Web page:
Natural intelligence…a cogent stream of good sense for a colony of living organisms.
‘One of the popular misconceptions about honey bees is that their lives are ruled by a queen — or perhaps by even some more fanciful system. But in the forty years that I’ve spent studying bees, I’ve learned that their colonies are remarkably complex, in many ways comparable to an animal brain, despite being individually quite simple.
And every year, faced with the life-or-death problem of choosing a new home, honey bees stake everything on a process that includes collective fact-finding, vigorous debate, and consensus building. It is a democratic process that humans — especially office drones — might do well to emulate.
When a beehive becomes overpopulated, usually in the late spring or early summer, a few hundred scout bees, which are often the bees that have the most experience with the world beyond the hive, take off in all directions, searching for tree cavities. Each scout that discovers a promising site inspects it to see if it is suitably roomy and secure, and then returns to the cluster to announce her find by performing a waggle dance. The dance indicates both the location and the quality of the site.’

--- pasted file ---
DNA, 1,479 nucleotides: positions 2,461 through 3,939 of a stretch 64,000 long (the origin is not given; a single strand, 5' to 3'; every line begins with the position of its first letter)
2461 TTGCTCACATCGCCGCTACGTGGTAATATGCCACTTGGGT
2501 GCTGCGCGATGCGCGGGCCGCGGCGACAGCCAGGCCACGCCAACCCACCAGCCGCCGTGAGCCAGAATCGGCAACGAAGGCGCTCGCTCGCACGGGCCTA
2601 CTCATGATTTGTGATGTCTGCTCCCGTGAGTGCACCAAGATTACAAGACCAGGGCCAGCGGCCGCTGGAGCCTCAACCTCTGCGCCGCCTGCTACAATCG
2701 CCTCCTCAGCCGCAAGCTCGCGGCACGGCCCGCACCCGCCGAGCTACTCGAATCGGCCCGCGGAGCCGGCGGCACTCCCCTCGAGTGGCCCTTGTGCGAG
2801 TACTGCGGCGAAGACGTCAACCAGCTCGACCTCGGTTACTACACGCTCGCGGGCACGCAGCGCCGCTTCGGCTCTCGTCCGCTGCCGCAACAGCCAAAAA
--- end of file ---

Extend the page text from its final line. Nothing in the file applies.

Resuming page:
As the scouts report on their respective sites, other scouts observe and follow the directions to the indicated locations. Each scout inspects the site she navigated to and, if she agrees that is a desirable dwelling place, she too performs a waggle dance when she returns to the swarm.
Bees are thoroughly honest advertisers. The better she judges the site, the longer she dances, and the more effective she is in recruiting other scouts to make their own forays to the spot. This means that, despite the competing information that scouts bring back to the swarm, eventually, usually over a day or two, enough scouts will agree on the best site to cause them to induce the rest of the swarm to fly there.
Even though an individual bee is not particularly intelligent, the collective intelligence of the group produces impressive results. Almost always — about 90 percent of the time in my experiments — the swarm chooses the best of the options it has found.’
. …by Prof. Tom Seeley, author of “Honeybee Democracy” (Princeton Press 2010).
The lead group comprises researchers with shared interest, worldly experience, mutual respect and good dancing skills!
- They seek diverse solutions to the problem
- They aggregate the group’s research
- A quorum of researchers lead the colony
No Parties!…no Candidates!…no Leaders!…just diligent research and co-operative problem solving!!
Why can’t we do the same?!?